By record, the New York Knicks owned the Miami Heat this season, winning three of the four games. It only takes a little bit of drilling down, however, to realize this matchup is much closer. The final point differential for the regular-season series? Knicks by a measly six points. Two of the four games came down to a game-winning (Julius Randle’s improbable 3-pointer in Miami) or potential game-winning basket (Tyler Herro’s missed 3-pointer at Madison Square Garden). These two teams enter much closer to even.
Now that the smoke has begun to clear on Jimmy Butler and the Heat’s scintillating upset over the Milwaukee Bucks, let’s take a look at some of the biggest questions that will determine the Heat’s next playoff matchup against the Knicks.
How do the Knicks guard Jimmy Butler?
Butler’s averages in the first round: 37.6 points on 59.7% shooting, 6 rebounds and 4.8 assists. It might be the great first-round series playoff performance in league history. Jrue Holiday, your favorite defender’s favorite defender, couldn’t stop him. Neither could Khris Middleton. Giannis and Brook Lopez, when in his vicinity, couldn’t keep him away from the basket.
Now the Knicks are up. In the regular season, the Knicks used Quentin Grimes and Josh Hart as Butler’s primary defender. Grimes held Butler to 7 of 16 shooting in four games, and Hart held Butler to 4 of 10 shooting in three games. Other Knicks, like R.J. Barrett, Jalen Brunson and Julius Randle, too turns, but going into this series expect Grimes and Hart to get the brunt of the Butler assignment.
With Grimes as his closest defender, Butler in four games shot 7 of 16 and had nine assists and three turnovers. With Hart as his closest defender, Butler in three games shot 4 of 10 and had two assists and one turnover.
Hart, in particular, is strong enough to provide at least some friction for Butler in the post.
For both Grimes and Hart, perhaps their greatest strength as defenders is their screen navigation. Grimes does a great job of making himself “skinny” and getting over screens. Hart bulldozes his way through.
To make it tough, Butler wil do a fair amount of mismatch hunting and the Heat will employ drags, staggered screens and the like to create some wiggle room and get Butler switched onto Randle or a plodding center.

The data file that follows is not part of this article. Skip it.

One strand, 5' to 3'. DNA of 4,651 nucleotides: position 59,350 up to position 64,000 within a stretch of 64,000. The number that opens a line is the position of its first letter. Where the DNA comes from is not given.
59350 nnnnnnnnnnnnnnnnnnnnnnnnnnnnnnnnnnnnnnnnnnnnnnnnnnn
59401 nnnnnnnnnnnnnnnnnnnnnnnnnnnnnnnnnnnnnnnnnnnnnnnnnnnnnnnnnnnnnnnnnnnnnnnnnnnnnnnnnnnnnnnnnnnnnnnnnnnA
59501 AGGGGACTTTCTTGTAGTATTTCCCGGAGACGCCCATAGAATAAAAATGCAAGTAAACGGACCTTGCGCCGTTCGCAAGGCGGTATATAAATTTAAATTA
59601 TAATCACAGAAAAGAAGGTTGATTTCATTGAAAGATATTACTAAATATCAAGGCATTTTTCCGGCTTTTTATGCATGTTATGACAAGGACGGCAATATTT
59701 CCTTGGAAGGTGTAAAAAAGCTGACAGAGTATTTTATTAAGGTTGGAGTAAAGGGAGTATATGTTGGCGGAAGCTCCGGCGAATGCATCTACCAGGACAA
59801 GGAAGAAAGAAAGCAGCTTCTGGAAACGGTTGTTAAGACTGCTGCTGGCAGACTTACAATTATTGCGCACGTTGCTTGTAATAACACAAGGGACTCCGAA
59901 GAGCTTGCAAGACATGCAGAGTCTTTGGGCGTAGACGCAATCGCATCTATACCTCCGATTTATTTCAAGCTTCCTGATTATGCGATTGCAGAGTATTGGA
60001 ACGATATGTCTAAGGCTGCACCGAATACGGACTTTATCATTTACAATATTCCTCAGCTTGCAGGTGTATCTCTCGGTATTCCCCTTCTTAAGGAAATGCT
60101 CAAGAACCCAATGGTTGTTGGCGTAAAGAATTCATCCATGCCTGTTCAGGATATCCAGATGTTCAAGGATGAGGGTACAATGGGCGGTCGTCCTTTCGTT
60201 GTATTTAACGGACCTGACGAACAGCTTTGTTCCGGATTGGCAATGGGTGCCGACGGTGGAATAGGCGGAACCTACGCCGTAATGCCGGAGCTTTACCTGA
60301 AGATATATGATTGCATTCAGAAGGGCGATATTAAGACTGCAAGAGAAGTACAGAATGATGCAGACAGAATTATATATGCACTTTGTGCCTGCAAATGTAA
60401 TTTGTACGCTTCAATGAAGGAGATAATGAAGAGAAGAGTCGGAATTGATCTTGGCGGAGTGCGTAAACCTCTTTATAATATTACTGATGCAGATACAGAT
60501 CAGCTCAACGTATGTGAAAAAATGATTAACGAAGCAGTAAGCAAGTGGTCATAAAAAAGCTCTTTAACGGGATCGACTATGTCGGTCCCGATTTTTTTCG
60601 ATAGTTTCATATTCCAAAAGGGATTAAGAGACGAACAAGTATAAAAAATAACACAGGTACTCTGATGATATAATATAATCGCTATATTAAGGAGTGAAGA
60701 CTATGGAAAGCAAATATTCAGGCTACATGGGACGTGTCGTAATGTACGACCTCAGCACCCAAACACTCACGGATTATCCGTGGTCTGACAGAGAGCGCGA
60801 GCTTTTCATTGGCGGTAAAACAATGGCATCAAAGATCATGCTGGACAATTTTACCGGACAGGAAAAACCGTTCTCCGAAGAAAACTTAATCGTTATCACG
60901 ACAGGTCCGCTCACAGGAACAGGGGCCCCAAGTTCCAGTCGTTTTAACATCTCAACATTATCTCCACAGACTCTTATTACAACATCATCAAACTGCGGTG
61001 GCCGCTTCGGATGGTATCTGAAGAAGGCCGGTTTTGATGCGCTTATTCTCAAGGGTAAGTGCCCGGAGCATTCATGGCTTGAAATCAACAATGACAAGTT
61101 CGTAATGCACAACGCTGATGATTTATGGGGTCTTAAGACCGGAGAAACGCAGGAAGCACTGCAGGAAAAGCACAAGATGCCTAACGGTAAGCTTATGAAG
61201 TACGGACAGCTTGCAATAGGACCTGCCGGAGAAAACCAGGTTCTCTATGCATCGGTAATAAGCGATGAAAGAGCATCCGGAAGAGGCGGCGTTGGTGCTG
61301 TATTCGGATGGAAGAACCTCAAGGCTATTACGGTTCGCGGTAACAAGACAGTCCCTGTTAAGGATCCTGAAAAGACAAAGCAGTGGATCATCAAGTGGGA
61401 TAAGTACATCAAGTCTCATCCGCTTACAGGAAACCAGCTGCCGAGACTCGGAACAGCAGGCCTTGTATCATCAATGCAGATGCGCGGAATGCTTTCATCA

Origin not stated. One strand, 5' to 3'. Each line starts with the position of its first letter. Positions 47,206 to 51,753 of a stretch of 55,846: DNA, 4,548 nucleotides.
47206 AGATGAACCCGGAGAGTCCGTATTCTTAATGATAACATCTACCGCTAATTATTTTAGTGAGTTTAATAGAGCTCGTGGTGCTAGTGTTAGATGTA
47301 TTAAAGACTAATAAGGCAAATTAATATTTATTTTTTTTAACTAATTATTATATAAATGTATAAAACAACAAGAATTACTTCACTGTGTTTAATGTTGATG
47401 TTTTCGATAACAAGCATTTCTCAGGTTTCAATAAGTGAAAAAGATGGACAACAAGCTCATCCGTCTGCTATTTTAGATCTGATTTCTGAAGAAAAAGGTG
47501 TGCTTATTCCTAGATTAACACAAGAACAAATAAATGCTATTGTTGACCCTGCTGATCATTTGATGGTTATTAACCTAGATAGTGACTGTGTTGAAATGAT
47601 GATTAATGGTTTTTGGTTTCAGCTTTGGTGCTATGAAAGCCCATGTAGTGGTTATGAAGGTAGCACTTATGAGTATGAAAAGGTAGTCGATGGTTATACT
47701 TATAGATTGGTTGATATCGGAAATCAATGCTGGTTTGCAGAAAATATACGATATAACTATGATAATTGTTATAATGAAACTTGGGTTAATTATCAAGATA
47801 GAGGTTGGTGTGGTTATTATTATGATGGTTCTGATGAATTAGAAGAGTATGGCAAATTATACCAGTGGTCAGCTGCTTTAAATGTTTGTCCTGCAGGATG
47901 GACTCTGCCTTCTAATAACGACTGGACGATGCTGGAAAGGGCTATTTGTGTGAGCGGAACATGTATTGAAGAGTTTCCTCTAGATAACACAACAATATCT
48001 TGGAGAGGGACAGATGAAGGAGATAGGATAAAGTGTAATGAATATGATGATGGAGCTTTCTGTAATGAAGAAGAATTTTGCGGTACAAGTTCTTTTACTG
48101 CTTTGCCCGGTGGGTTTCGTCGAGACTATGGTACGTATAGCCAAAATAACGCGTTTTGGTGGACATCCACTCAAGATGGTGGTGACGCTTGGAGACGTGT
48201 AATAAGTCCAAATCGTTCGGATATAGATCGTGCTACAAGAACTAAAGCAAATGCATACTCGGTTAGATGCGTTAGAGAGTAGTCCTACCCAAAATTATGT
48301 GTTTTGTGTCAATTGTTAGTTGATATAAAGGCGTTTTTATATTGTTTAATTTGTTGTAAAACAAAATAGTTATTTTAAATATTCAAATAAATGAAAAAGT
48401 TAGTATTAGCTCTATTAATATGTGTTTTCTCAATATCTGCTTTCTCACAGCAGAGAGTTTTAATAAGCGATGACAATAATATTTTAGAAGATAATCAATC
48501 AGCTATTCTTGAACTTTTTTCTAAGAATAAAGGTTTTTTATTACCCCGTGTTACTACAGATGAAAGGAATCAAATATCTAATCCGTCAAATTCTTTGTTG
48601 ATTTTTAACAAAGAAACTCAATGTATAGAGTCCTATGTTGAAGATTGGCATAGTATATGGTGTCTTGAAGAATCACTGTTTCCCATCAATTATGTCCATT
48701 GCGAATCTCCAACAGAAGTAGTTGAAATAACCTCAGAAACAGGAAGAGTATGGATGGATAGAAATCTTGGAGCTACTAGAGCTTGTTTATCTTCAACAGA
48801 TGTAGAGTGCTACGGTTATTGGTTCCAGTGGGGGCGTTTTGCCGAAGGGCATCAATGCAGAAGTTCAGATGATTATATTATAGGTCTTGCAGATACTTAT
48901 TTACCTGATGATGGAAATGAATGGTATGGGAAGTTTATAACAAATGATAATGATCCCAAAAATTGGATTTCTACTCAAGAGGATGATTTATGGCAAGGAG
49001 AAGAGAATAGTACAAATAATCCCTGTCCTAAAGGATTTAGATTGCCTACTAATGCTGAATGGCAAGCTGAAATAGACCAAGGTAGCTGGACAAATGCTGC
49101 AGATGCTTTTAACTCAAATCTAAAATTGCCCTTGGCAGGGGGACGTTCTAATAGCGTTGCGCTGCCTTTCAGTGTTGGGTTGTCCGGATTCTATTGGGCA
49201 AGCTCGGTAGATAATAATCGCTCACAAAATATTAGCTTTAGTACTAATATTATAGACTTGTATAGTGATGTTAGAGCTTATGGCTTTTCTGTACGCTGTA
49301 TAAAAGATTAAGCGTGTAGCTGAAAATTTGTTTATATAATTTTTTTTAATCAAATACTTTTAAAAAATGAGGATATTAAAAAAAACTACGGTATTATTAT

Despite the numbers, Holiday did defend Butler well. He just made tough shots. Hart and Grimes are good defenders who can give Butler trouble, but this matchup will come down to whether Butler can keep scoring at herculean levels.
On the other side: Can the Heat stay in front of Jalen Brunson?
In three games against the Heat this season, Brunson averaged 20.7 points on 58.5% shooting and 5.7 assists. He doesn’t put up huge numbers, but he’s the efficient motor of what was a top five offense in the regular season.
During their meetings, the Heat had a hard time staying in front of Brunson. Regardless of who was assigned to him (Butler and Gabe Vincent drew most of the assignment), Brunson shimmied his way into layups, floaters and jumpers. Guarding Brunson is a lot like guarding a smaller Butler. Both use a dizzying array of shoulder movements, pump-fakes and pivots to get to their spots.
Brunson’s timing coming off screens can create confusion.
And he’s good at showing the ball, getting his defender to lean one way and then darting in the other direction.
Butler, in particular, had a hard time staying in front of Brunson in the regular season. With Butler as the closest defender, Brunson shot 7 of 12 and had three assists to two turnovers. Towards the end of their final meeting, Heat coach Erik Spoelstra ended up moving Vincent onto Brunson more. Both will see time against Brunson in this series, but how Spoelstra starts games and ends games will be something to monitor.
What will the Heat’s starting lineup be?
The Heat used three different starting lineups in their first-round series but settled on Kevin Love as the fifth starter alongside Vincent, Max Strus (at shooting guard for the injured Tyler Herro), Butler and Bam Adebayo in order to match up with Milwaukee’s size.
Against a similarly large Knicks team, expect the Heat to use the same starting lineup so that Love can match up with Mitchell Robinson and Adebayo can guard Randle (if available).
Who are the X-factors?
The biggest X-factor in this series is Randle’s health. In the Knicks’ final game against the Cavaliers, Randle re-aggrevated the same left ankle that he sprained against the Heat near the end of the season. His status for Game 1 is still unclear. Randle averaged 21 points on 49.2% shooting, 7.5 rebounds and 4.8 assists against the Heat this season, and had the crushing game-winning 3 in Miami at the end of March.
For the Heat, there’s a lot of pressure on Love to continue his strong first-round performance. The Knicks gobbled up 39.4% of available offensive rebounds against Love’s former team in the first round, and Love’s presence on the boards will be huge to mitigate the Knicks’ second-chance points.
Are there any other trends to be aware of?
- The Heat are shooting 45% on 3s in the playoffs. The Knicks are shooting 28.2%. Both numbers are unsustainable. At some point, the Heat will cool off and the Knicks will shoot closer to their 35.7% regular-season mark.
- Can the Heat bench continue to be a strength? The Heat’s bench in the regular season had a net rating of minus-1.1 (22nd in the NBA) while the Knicks with fourth at plus-1.9.
- The Knicks are the better rebounding team and will create extra possessions that way but, for the Heat, creating turnovers could be the equalizer. The Heat averaged 14.8 takeaways in this matchup during the regular season, but turned it over only 10.8 times per game.